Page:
Closing session, summary, relapse prevention. The various main topics of the intervention (clarification of values and goals, development of value-oriented activities, problem-solving, dealing with rumination and/or fear of cancer recurrence if necessary) will be summarised and reflected upon. An emergency plan will be developed.

German S3-Guideline-based intervention. Participants in the active control group will receive aftercare according to the German S3-Guideline ‘Psycho-oncological diagnosis, counselling and treatment of adult cancer patients’ [5]. They will receive three supportive talks at roughly the same times as the intervention group will receive sessions 1, 6, and 12. Supportive talks will cover fatigue management and relaxation techniques.

The German S3-Guideline-based intervention will thus involve more comprehensive aftercare than care as usual (CAU), as large gaps in care exist in outpatient cancer counselling and in the provision of outpatient psycho-oncological and psychosocial services [19]. Many of the spatial planning regions in Germany are underserved or have a low coverage rate (54 % have a coverage rate < 50 %, 30 % have a coverage rate between 50 % and < 75 %) regarding outpatient psycho-oncological care [6].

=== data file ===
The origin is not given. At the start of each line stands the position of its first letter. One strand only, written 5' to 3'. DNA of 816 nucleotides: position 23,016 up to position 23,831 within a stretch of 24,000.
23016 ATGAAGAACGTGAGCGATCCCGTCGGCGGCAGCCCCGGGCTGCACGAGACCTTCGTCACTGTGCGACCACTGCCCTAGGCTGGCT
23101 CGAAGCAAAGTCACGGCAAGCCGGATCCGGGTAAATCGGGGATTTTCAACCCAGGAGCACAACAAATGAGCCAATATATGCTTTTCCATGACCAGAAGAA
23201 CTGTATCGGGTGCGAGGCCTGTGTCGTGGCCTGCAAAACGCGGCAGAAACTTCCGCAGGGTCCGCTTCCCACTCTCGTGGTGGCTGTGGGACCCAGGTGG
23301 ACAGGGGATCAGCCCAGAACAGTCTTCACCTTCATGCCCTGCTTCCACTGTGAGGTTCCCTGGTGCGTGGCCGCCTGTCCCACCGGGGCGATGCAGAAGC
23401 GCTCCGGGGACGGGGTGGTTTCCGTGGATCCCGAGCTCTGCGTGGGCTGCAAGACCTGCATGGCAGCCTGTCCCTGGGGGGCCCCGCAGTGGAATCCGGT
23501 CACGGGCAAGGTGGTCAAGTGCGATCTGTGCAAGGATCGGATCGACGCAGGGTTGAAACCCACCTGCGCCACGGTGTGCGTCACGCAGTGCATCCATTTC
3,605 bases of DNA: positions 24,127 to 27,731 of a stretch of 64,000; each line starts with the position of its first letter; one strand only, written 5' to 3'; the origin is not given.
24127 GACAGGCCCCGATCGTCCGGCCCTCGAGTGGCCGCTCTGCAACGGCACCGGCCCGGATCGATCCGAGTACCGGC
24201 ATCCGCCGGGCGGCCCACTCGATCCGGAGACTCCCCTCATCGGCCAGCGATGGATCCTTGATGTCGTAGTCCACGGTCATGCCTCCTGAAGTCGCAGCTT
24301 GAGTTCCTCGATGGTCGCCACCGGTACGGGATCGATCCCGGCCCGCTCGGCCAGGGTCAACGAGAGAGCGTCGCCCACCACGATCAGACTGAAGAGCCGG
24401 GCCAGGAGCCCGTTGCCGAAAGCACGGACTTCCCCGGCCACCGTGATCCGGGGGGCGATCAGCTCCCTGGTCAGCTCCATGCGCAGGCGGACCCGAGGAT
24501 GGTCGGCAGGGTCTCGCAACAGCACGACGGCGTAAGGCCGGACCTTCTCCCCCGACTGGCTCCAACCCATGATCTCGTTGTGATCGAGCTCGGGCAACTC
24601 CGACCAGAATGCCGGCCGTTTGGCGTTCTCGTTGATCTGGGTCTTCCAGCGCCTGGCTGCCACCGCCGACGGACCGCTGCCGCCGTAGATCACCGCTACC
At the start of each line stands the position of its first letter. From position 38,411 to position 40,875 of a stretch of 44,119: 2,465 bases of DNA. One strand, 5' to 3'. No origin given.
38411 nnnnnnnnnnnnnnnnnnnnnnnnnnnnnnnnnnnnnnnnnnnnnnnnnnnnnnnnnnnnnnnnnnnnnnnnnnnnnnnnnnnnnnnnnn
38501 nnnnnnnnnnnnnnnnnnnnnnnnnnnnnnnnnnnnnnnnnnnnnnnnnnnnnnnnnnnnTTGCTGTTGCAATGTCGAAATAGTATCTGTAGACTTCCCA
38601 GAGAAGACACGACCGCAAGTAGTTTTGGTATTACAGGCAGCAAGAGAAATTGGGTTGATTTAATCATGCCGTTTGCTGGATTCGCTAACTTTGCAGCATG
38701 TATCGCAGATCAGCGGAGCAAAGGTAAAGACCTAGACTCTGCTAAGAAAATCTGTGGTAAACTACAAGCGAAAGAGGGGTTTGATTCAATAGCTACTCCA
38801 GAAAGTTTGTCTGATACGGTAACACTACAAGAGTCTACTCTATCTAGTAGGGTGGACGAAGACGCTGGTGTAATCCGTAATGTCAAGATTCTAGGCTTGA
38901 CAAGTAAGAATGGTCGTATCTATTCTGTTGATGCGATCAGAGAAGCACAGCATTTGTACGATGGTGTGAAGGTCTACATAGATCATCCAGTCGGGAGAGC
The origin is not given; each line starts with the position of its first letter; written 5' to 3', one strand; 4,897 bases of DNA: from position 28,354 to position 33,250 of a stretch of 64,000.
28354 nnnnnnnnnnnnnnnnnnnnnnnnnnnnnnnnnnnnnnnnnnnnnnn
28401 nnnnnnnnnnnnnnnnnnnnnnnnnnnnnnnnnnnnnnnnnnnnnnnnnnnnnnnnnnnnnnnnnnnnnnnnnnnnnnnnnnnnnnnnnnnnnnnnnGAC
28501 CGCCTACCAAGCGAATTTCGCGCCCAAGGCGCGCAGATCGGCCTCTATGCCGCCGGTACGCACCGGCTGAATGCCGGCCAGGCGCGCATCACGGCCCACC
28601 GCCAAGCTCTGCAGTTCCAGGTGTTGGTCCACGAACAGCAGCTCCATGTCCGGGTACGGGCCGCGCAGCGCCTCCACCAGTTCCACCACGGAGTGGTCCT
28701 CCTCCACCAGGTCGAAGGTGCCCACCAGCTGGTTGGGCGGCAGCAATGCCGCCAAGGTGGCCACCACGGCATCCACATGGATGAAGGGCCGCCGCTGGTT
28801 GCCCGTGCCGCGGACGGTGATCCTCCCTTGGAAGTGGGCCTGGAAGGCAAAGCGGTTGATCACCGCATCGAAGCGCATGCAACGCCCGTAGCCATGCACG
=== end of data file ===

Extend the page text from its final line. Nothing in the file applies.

Various empirically validated questionnaires will be used to collect the data. The participants will complete these questionnaires online on a survey portal (ViVA platform) specially designed for the study. The programming of the ViVA platform is based on LimeSurvey ( The questionnaires themselves will be created in LimeSurvey, while the ViVA platform will enable a customised user interface for participants and research staff. For an overview of the study outcome measures, see Tables 1 and 2. Participants will be contacted via the channel they have chosen in advance (e-mail, SMS, or both).

Table 1 Measurement points and intervention sessions
Table 2 Outcome measures

Primary outcome:

Psychological strain. Symptoms of general anxiety and depression will be assessed with the Hospital Anxiety and Depression Scale, German version (HADS-D) [20]. The 14 items (7 each for depresson and anxiety) will be rated on a four-point Likert scale.